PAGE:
What is noteworthy is that the seemingly apathetic attitude of the “born frees” to politics, plays itself out in music as well. The disc jockey (DJ) phenomenon has taken over. House music, unlike rap in the US, is largely devoid of political commentary. The DJs rather choose to sing about apolitical life experiences or personal relationships. In short, the notion of resistance or protest music has all but subsided.
The alleged role played by a company called the Creative Collective in staging the inauguration of Thabo Mbeki for his second term as president at the Union Buildings in 2005 was a sign of the times. It left many sidelined artists worried. The collective included musicians such as Hugh Masekela, Jonas Gwangwa, Caiphus Semenya and Sibongile Khumalo.
Also, during the Mbeki era, Solly Moholo appeared at most of the ANC’s rallies. The trend continued with Chomee known for her gyrating moves at ANC events into President Jacob Zuma’s reign.
But things came to a head during the 2009 general elections when some artists, including Thandiswa Mazwai, her poet sister Ntsiki and Ringo Madlingozi refused to compose and sing ANC campaign songs. Madlingozi – and others who supposedly refused to be associated with that particular campaign – were allegedly blacklisted by the ruling party.
In a track called Bring it Back Home from his 2009 album titled Phola, Hugh Masekela eloquently bemoans the prevalent tendency by politicians, who after ascending to positions of power, discard the very people who helped their course. It is ironic that Masekela himself was an alleged beneficiary of contracts during the Mbeki era as a member of the Creative Collective.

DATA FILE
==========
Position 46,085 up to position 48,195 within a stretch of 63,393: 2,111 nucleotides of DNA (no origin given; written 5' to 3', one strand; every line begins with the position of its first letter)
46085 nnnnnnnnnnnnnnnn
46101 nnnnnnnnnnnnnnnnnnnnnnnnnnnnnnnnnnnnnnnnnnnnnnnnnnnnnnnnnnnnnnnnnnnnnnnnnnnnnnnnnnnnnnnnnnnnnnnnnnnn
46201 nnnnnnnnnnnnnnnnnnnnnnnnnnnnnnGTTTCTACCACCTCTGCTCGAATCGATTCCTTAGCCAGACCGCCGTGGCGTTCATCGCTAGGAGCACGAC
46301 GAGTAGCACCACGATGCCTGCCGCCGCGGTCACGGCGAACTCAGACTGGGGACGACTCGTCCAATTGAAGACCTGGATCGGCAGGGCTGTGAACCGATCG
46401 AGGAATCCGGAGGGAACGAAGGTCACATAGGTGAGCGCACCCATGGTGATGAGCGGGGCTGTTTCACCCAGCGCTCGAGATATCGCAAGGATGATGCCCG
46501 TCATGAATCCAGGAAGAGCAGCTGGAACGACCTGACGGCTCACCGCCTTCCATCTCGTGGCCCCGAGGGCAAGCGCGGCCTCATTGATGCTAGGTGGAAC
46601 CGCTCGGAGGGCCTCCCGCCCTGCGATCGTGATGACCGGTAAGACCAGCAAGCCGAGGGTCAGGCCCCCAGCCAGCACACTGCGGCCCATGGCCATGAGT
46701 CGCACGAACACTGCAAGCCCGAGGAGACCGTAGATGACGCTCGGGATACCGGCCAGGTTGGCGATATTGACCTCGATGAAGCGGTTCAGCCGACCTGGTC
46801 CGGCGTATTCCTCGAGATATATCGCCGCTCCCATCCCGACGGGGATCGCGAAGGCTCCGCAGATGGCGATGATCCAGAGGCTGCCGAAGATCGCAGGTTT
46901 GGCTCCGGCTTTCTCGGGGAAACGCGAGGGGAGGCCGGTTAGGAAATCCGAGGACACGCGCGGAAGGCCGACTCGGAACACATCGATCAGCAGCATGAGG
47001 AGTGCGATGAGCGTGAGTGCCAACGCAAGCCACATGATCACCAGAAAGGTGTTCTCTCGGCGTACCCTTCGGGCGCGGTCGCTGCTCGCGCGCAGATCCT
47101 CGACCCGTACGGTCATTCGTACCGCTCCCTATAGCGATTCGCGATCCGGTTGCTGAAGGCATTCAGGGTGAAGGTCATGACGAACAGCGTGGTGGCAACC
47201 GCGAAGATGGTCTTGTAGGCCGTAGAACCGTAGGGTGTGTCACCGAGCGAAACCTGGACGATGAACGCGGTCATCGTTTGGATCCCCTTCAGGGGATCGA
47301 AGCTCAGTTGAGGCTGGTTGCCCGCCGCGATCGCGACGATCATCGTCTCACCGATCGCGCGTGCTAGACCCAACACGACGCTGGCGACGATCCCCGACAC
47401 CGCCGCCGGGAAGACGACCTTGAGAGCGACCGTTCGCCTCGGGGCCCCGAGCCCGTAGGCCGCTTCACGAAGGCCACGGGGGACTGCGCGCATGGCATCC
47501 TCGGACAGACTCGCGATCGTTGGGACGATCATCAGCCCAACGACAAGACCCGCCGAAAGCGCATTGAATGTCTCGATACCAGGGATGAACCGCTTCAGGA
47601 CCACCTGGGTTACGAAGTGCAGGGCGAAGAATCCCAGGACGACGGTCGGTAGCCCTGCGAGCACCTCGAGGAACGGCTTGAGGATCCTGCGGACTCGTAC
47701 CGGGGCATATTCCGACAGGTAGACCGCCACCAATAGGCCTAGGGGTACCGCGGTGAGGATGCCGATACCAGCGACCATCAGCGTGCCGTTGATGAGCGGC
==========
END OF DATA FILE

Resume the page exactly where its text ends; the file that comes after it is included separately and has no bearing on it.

For all intents and purposes musicians today have become timid. Not for fear of persecution as it was the case in the past, but for fear of economic exclusion. Avenues that used to support the music that expresses the anguish of “the people” no longer exist. The notions of “freedom of expression” and “poetic license” ring hollow today.
Only the internationally acclaimed artists can still afford to have their contending views about such unfortunate happenstances known. But, it is worth noting that Thomas Mapfumo, dubbed “the father of Chimurenga music”, has not returned to his motherland, Zimbabwe. Those who returned, but maintained their apolitical stance, have witnessed their stars waning and eventually fading into obscurity.
Be that as it may, it takes the courage of conviction from enlightened artists such as Ringo Mdlingozi, Ntsiki and Thandiswa Mazwai to protect artistic independence even against the ruthlessness of the ruling party. Whereas I sympathise with the ideals of the current political dispensation, it remains my contention that erosion of artistic freedom is diabolical.
Geoff Mapaya does not work for, consult, own shares in or receive funding from any company or organization that would benefit from this article, and has disclosed no relevant affiliations beyond the academic appointment above.
Authors: The Conversation